It took Clifford Ross a few years of photographing hurricanes and being dissatisfied with the results before he realized that the central drama was in the ocean. And that if he wanted to capture it, he’d have to get in it. “There’s an apocryphal tale that Turner lashed himself to a ship’s mast” says Ross describing the 19th century painter’s desire to depict stormy seas. Ross matches that devotion by getting into breakers to his neck, “I’m putting people into a position they would not normally be.”
Having started out just donning a bathing suit, over the years he’s refined his equipment from waders, tightly belted at the waist, to his present set up—wetsuit, flotation vest and a rope tied to his assistant on the beach. And no, his assistant has no special lifeguard training, “I guess I have to pray that our relationship is as strong as I think it is,” Ross chuckles.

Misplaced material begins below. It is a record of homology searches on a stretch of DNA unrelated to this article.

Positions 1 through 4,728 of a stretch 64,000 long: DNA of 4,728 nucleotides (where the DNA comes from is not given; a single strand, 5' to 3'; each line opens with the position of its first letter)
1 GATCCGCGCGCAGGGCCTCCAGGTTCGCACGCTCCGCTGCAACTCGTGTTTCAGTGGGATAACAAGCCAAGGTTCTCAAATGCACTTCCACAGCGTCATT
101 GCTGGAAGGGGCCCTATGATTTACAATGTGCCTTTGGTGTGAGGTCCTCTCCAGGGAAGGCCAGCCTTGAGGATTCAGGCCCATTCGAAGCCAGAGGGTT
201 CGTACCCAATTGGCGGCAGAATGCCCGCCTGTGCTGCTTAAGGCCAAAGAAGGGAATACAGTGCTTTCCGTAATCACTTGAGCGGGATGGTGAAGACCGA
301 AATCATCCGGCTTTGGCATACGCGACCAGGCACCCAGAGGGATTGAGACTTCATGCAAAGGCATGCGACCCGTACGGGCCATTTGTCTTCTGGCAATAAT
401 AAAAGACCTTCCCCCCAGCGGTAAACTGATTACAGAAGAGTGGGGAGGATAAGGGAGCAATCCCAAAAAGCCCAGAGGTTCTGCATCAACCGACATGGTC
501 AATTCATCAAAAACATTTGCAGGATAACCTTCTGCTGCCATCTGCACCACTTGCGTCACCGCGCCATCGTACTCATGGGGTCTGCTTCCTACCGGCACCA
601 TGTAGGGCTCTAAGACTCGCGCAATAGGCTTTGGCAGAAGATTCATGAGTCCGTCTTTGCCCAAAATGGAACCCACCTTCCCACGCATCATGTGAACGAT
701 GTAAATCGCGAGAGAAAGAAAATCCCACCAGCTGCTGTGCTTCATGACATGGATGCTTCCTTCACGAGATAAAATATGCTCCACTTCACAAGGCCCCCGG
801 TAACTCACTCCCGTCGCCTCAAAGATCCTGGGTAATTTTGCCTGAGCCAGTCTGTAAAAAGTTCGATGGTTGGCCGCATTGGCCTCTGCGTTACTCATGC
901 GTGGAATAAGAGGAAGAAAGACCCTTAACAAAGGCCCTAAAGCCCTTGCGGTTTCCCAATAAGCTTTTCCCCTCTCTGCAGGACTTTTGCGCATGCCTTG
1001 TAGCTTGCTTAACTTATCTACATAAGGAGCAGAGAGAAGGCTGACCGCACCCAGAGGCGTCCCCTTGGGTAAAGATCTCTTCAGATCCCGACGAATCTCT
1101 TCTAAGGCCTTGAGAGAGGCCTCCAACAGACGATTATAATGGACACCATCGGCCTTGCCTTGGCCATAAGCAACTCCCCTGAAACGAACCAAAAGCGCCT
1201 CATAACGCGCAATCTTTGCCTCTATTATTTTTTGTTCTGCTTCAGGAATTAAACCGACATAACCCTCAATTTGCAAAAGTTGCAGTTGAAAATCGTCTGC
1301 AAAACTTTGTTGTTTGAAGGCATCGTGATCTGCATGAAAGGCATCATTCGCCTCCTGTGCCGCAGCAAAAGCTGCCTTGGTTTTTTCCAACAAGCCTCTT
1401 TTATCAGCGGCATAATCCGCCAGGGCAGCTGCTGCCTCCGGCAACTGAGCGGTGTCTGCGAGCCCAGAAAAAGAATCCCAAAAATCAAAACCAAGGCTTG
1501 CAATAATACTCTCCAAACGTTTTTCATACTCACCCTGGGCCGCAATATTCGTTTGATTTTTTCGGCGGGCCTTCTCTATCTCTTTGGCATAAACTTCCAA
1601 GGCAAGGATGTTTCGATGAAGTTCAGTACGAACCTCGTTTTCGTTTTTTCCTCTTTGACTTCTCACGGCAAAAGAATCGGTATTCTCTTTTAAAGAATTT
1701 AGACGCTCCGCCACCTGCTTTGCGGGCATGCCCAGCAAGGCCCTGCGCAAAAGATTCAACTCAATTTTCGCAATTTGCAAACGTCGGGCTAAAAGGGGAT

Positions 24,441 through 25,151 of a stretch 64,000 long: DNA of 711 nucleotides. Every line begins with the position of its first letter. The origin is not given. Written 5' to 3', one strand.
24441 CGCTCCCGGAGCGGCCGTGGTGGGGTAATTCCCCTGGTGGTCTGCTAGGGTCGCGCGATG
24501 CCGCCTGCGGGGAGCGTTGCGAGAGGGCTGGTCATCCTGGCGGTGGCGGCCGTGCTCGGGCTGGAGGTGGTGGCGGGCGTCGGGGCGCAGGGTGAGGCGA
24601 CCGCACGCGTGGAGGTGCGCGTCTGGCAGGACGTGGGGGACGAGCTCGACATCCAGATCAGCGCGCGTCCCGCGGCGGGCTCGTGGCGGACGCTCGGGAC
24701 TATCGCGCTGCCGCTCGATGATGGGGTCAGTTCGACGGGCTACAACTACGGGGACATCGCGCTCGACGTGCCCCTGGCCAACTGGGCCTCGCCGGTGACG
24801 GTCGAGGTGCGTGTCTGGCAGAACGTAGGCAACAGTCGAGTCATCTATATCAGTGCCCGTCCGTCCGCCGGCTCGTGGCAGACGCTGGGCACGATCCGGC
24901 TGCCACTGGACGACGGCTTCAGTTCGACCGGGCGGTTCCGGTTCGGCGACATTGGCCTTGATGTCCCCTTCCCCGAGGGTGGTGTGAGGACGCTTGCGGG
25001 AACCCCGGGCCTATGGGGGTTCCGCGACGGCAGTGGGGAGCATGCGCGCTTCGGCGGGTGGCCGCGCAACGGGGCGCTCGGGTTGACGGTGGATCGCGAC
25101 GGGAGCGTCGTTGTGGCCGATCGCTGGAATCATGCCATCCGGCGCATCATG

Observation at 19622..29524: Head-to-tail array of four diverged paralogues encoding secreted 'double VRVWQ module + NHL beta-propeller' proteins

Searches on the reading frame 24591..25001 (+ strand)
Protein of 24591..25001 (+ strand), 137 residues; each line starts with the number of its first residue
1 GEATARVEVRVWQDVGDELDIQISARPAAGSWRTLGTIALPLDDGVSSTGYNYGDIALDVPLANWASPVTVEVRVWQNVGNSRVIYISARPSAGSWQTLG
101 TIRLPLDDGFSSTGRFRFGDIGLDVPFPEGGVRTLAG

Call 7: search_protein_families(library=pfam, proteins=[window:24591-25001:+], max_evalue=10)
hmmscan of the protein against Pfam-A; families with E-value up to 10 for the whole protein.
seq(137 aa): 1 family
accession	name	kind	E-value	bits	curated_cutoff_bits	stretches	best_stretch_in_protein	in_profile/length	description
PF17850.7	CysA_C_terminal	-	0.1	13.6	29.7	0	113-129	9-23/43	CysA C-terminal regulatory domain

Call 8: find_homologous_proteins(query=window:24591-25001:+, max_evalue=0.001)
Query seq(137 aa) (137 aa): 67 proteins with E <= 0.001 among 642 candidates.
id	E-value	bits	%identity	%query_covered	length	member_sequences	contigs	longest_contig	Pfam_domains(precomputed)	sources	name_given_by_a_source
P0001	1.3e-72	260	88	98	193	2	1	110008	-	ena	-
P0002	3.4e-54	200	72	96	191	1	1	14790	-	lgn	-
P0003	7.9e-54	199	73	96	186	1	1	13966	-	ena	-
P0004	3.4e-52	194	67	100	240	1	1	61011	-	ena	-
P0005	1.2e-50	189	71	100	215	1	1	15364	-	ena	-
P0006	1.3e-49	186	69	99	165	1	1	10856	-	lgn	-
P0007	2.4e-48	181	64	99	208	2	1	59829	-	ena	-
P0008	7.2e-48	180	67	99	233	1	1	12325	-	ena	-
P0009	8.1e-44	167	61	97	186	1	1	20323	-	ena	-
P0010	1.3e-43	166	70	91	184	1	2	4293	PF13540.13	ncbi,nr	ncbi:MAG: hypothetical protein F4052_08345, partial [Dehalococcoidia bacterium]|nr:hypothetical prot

The artist, a New York City native, first became interested in photographing hurricanes in the mid-’90s, he thought he’d be chasing them all over the world. Until he realized he could just stay put on Georgica Beach, a few miles from his Long Island home. “I sit like a fisherman and wait,” says Ross who lenses eight to 12 storms per year. He doesn’t use waterproof cameras, “I don’t want anything between me and the wave,” says Ross. Despite photographing in water anywhere from his ankles to his neck, “the camera and I have both survived,” says Ross. “Its like dancers who say they leave their body during a performance. I’m so riveted by what I see, and trying to stay upright, I don’t feel any fear.”
While Ross admits to a certain amount of thrill seeking, its bearing witness to man’s negative influence on the environment that’s important to him. “Man made pollution has likely increased the intensity of droughts and hurricanes worldwide,” says Ross. He sees his photos as a warning on some level. “When hurricanes land, they force us to look at what we’re doing to nature. Did we cause some portion of this? Did we increase the intensity? The thought that we’ve added fuel to the fire—it’s appalling.”
Ross’s hurricane photos will be exhibited as part of Coal + Ice at the Ai Weiwei designed Three Shadows Photography Center in Beijing. The exhibition, on view September 24th to November 28th, focuses on coal, and the impact it has on the environment.
To see more of Ross’s work click here